The Unfair Game
Type of Initiative: Diversity Awareness, Conflict Resolution
Source: Mosaic Project
Published in: Setting the Conflict Compass, by Michelle Cummings with Mike Anderson
Props Needed: You will need a variety of art supplies that vary in quality and quantity. Some suggestions are: tag board, markers, glue, tape, construction paper, crayons, tissue paper, a snack, notebook paper, etc.
Lead In: As a group, discuss the different communities around them. Let them know that this activity gives them the chance to make a community just the way they would like it. Brainstorm the essential elements of communities before you divide them into smaller groups. Decide on 3–5 elements that each group must include in their communities.
- Have the group count off by 4 and then divide them into 3 groups. For example, have groups 1 & 2 join to form a large group, and make a point to move a few from group 4 into group 3. Now you should have a large group, medium group, and a small group.
- Groups should be spaced apart from one another, giving the smaller group the most comfortable and desired space to work. The medium group should receive the second most desired work space, and the large group should be given a small, undesired work space.
- Then give each group their art supplies.
- Start with the smallest group. They receive the highest-quality supplies and in the largest quantities. This group should also receive a snack to eat while they are completing their task.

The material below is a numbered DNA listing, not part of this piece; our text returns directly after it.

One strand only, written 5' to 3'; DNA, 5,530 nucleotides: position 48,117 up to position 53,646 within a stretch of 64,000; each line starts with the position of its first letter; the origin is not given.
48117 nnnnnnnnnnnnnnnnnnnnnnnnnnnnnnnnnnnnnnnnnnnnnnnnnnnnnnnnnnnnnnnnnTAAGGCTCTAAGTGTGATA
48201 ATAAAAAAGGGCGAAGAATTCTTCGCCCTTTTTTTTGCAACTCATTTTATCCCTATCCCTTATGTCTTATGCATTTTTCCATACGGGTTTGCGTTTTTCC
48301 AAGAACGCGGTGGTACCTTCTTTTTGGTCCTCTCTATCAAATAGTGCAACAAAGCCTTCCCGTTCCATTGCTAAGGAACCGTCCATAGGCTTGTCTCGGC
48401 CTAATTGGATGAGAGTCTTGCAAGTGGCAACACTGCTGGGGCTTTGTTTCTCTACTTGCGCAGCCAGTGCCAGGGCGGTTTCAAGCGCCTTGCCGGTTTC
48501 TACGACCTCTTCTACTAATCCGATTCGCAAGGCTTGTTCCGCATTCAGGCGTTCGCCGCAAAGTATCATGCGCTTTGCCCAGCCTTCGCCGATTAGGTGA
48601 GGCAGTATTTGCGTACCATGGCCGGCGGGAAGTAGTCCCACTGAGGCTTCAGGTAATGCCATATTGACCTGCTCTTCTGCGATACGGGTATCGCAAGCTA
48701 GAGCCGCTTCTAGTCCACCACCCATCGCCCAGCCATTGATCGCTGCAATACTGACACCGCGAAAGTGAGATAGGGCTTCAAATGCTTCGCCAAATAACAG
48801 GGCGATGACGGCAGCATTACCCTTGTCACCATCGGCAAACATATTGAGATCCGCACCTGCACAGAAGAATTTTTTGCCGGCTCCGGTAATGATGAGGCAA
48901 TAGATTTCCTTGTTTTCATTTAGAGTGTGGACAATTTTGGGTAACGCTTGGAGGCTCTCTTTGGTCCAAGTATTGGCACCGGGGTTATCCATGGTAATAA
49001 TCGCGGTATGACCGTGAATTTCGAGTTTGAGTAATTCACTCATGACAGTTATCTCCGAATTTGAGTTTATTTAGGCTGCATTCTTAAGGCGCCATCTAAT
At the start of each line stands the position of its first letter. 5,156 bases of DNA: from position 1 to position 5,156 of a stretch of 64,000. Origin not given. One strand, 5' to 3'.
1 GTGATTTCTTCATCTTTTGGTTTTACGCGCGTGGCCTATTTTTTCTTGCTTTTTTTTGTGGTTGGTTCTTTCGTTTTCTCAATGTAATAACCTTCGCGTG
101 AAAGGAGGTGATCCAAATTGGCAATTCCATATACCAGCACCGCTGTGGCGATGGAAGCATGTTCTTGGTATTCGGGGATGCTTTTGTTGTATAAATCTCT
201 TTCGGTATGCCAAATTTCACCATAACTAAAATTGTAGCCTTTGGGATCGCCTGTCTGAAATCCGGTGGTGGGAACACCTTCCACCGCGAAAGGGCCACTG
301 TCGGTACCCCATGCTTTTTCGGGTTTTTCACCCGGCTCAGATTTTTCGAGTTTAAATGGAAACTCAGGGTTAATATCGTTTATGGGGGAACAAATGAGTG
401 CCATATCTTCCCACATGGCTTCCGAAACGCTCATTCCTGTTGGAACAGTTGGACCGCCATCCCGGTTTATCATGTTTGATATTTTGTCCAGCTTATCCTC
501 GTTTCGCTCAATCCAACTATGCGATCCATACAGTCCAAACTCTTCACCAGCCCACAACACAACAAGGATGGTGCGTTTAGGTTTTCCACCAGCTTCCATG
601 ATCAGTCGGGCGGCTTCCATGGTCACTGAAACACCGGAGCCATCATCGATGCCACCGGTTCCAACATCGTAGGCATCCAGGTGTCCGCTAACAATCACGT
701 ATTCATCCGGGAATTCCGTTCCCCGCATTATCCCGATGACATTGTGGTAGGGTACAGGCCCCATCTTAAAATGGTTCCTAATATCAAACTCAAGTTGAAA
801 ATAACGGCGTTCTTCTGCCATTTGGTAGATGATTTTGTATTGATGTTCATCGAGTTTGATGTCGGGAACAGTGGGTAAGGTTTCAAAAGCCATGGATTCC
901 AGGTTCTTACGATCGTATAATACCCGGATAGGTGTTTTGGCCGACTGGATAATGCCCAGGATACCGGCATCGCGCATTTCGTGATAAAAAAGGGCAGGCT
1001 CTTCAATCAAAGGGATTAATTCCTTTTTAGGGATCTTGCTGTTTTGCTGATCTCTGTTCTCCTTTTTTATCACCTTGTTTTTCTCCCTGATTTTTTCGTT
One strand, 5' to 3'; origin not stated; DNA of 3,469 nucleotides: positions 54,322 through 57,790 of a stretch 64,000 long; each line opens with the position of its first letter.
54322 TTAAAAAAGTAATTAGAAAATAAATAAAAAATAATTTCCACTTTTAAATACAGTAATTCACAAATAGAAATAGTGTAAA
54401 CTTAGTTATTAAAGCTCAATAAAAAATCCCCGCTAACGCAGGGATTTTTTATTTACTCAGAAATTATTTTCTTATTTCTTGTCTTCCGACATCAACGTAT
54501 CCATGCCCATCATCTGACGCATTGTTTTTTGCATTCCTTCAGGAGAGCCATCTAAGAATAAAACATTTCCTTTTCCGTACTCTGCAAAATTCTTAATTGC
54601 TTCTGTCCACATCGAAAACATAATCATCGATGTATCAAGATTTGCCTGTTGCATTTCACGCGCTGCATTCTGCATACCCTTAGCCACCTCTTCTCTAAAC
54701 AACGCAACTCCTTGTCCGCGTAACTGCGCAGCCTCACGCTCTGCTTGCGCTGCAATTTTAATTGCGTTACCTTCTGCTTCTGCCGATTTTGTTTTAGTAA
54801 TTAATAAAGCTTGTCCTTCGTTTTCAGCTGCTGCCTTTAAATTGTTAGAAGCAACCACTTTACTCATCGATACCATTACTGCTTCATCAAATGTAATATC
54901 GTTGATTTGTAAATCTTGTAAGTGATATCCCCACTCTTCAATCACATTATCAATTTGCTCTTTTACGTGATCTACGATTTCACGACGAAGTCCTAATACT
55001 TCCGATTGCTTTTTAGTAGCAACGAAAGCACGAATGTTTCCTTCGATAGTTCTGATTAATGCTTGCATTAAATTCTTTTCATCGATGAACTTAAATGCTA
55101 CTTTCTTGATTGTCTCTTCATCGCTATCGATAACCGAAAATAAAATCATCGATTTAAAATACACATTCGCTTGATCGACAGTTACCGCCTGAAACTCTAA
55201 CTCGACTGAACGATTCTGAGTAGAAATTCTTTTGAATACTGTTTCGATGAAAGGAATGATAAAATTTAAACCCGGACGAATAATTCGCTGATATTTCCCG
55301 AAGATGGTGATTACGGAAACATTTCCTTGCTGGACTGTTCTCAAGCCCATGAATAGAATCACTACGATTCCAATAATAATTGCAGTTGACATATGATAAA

- The medium group receives their supplies next. The supplies are not as plentiful or as high quality as the small group.
- The large group receives their supplies last. They receive the lowest quality and quantity of supplies.
- Allow participants to see the other areas where groups will be working.
- Once the groups have been separated, have students take some time to plan their community. Ask participants to think with their group about how their communities will look—remembering the essential elements to each community. Have them create their communities on their tag boards to present to the other groups. Allow 30–40 minutes to complete the task.
- Bring the groups back together, and have them present their communities to one another. After each group has finished tell them these are neighboring communities.
- Is the distribution of supplies fair?
- How did it make you feel to see the differences in the work spaces and art supplies?
- What did each group find most difficult?
- How did groups deal with difficulties?
- How did the size of your group play into the success of your project?
- Did any groups make special arrangements? Were they successful?
- What was the effect of differences in supplies?
- How does this activity tie into our communities?
- How can we use this activity to look at the larger global community?
- What types of conflicts could arise between the different communities?
- Give some examples of community conflicts you have heard about.
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